The museum holds 3 objects relating to one of the earliest tragic shipwreck stories to be explored as part of the research project.

The Thorvaldsen with a crew of 12 and 2 passengers left Cardiff for Trondheim in Norway with a cargo of coal on 26th February 1858. The 300 ton Norwegian barque was captained by Hans Berg accompanied by his English wife Eleanor, who was one of the passengers.

From leaving port the ship was beset by heavy gales which led to them mistakenly thinking they were off the coast of Shetland when in fact they were heading towards Strathy Point. On the evening of 9th March Captain Berg, seeing land, ordered the anchor to be let go. Unfortunately, this action resulted in the ship swinging round broadside, her mast going over, tearing out the ships side and breaking the hull in three pieces.

The scene was witnessed by a crowd on shore but with the nearest boat, a coble, being 4 miles distant a rescue attempt was delayed. Four local men bravely rowed the coble to the stricken ship but it took three attempts before they managed to reach and bring ashore the 4 exhausted survivors. Captain and Mrs Berg are buried in Strathy graveyard.

The Board of Trade awarded bronze medals to the rescue party, one of the recipients was Angus Macdonald. His grandson, the late Angus Macdonald of Bettyhill, donated the medal to Strathnaver Museum.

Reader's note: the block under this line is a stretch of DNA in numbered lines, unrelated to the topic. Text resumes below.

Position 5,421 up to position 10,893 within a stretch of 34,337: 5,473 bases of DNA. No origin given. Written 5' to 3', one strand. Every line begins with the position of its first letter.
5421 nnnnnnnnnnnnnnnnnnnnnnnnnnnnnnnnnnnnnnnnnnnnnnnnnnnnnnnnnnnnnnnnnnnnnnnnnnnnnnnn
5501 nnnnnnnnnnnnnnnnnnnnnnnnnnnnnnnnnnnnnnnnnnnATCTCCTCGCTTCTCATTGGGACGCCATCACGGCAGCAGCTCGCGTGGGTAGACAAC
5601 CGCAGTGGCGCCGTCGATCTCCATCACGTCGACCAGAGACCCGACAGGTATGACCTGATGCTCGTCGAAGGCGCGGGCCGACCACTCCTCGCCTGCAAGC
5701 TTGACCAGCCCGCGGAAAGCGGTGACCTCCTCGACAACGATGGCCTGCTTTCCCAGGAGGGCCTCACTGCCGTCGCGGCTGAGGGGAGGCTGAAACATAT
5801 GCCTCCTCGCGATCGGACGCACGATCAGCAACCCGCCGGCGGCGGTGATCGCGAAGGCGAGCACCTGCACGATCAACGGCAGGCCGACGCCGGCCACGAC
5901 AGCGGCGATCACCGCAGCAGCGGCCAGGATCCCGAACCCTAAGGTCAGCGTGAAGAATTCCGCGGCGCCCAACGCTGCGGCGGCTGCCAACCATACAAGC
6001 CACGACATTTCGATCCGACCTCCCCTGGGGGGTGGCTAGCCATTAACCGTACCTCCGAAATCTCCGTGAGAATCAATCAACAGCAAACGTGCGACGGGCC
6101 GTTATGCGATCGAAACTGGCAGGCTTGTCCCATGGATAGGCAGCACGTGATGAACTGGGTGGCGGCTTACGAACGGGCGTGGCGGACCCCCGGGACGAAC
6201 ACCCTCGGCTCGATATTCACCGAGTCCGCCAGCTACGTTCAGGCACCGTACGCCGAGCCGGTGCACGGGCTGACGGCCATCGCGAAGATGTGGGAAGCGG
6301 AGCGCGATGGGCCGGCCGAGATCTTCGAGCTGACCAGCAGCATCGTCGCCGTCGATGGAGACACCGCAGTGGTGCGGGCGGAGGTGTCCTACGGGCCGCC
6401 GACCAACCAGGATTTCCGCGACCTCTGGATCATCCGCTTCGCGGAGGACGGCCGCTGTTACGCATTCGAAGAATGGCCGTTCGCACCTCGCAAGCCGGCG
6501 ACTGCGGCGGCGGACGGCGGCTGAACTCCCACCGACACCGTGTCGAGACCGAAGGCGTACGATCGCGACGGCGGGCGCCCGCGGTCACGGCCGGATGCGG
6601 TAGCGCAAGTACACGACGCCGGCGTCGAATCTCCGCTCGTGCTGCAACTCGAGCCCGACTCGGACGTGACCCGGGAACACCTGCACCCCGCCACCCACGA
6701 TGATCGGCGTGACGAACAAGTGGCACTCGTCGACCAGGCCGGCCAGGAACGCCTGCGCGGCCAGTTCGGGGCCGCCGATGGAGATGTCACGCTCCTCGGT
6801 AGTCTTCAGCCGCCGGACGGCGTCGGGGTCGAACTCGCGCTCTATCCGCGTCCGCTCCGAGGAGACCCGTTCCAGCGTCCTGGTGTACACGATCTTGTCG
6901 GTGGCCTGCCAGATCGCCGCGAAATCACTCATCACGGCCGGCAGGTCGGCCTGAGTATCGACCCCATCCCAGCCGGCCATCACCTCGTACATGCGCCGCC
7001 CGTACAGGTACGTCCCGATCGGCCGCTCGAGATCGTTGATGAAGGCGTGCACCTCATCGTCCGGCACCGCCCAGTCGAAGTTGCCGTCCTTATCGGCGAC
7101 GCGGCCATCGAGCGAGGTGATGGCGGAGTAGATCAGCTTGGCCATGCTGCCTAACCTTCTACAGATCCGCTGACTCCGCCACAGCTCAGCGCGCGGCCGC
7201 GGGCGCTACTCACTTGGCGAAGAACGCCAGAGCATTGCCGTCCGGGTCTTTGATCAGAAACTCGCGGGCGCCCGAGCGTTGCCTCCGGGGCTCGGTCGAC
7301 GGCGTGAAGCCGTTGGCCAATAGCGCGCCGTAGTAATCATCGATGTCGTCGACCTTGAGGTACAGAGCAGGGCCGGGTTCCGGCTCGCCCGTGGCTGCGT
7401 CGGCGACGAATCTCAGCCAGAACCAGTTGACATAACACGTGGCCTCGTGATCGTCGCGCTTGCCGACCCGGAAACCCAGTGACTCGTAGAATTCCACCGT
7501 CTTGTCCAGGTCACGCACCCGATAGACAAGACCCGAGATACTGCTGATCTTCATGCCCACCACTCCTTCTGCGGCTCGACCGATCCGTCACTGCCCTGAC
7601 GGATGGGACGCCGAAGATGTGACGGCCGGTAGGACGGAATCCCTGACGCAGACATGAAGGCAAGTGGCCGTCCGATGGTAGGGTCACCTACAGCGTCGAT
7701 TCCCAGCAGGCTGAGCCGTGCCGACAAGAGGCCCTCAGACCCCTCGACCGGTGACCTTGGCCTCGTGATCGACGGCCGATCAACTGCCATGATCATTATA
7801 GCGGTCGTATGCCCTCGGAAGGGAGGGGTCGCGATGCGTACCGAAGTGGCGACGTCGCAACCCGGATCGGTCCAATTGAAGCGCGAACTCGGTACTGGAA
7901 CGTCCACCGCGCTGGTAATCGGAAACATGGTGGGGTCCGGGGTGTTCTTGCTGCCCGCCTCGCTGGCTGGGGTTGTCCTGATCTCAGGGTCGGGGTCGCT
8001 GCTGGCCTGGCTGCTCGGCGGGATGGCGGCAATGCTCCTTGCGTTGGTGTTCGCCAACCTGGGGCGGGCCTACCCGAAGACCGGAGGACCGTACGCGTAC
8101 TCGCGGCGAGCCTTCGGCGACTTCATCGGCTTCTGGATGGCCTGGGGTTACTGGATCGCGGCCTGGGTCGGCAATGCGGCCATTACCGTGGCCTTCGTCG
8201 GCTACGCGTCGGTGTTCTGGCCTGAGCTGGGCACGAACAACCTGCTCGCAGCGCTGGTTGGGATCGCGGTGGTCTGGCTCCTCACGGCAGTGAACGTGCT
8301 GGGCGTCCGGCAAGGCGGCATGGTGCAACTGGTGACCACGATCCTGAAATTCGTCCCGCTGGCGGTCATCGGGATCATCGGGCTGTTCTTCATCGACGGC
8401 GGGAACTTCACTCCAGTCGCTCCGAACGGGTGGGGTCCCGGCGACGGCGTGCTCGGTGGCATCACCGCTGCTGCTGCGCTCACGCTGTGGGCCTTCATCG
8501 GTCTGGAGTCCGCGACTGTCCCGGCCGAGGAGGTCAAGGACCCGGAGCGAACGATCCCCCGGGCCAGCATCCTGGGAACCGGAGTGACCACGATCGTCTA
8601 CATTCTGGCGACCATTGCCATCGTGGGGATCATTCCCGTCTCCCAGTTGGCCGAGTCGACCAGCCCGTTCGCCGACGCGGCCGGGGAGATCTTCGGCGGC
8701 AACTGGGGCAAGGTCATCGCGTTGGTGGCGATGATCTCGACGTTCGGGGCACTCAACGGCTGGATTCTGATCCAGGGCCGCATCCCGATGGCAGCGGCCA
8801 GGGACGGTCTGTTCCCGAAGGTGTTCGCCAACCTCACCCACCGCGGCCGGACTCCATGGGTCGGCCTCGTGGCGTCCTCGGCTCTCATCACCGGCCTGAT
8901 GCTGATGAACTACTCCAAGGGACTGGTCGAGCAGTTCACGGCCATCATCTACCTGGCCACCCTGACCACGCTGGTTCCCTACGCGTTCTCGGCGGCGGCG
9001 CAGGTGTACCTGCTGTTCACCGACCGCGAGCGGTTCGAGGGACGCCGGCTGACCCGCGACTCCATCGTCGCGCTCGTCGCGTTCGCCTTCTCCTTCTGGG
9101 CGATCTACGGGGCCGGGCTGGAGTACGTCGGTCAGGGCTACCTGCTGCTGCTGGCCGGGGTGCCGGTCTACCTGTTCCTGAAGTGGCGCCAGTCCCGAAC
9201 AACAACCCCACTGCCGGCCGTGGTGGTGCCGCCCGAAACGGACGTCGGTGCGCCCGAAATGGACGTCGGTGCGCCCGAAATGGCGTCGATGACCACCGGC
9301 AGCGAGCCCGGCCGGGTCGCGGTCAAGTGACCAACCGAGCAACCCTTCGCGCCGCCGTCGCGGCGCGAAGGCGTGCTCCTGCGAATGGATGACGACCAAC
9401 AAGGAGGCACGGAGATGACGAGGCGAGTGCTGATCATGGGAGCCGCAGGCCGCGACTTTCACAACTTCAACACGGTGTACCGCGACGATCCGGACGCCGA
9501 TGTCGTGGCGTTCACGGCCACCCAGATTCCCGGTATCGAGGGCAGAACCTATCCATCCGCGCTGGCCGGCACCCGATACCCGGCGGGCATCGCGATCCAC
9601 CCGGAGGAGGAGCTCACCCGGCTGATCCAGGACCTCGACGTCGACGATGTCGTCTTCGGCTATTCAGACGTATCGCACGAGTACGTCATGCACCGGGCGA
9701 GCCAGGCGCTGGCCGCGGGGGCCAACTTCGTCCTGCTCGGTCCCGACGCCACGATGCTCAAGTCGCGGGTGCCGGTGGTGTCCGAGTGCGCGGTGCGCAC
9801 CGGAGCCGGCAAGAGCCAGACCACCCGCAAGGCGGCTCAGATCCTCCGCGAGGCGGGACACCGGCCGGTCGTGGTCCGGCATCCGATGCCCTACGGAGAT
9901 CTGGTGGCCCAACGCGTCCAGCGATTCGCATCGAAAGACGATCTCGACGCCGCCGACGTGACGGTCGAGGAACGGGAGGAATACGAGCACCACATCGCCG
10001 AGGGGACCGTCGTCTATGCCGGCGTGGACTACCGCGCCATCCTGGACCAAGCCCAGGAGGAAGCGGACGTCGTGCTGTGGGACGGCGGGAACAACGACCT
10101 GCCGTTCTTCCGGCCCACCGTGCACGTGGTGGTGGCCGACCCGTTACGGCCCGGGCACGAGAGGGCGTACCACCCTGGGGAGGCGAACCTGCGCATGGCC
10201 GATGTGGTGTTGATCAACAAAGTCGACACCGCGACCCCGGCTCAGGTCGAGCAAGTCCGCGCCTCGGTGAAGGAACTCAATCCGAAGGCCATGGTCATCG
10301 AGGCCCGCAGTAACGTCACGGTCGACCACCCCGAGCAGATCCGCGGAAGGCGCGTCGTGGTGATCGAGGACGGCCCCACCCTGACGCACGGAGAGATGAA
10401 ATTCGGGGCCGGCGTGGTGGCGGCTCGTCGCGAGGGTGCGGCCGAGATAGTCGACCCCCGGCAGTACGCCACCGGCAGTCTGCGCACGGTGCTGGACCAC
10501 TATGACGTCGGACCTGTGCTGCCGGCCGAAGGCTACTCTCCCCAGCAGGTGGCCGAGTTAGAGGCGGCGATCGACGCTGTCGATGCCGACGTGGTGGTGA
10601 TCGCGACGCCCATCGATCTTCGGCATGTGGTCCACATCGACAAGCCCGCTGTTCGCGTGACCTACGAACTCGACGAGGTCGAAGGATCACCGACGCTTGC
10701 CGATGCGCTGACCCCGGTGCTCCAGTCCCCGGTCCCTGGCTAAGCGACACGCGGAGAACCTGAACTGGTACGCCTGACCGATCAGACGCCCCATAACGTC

The figurehead of ‘The Thorvaldsen’, sculpted by Hans Michelsen (1789-1859), a student of Bertel Thorvaldsen, an internationally famous Danish sculptor based in Rome, is displayed in Strathnaver Museum.

The final item relating to ‘The Thorvaldsen’ is timbers from the hull of the ship which forms the roof over the croft house display. The cruck frame was retrieved from a croft house in Strathy when it was renovated in 1985. Several of the neighbouring croft houses had adapted parts of the hull to use as roof timbers. This demonstrates just how important the reuse of materials would have been for people on the coast, particularly for scare materials such as wood.

Researcher and Strathnaver Museum Director, Robert Mackay said: “There are many fascinating stories attached to these wreck sites and we are keen to explore these further. We would like to hear from descendants who may have personal family reminiscences about the men and their loss so we can uncover the stories behind the names”.

If you have a family story about these events Strathnaver Museum would like to hear from you. Please contact the team at genealogy@strathnavermuseum.org.uk to submit your stories or to get more information.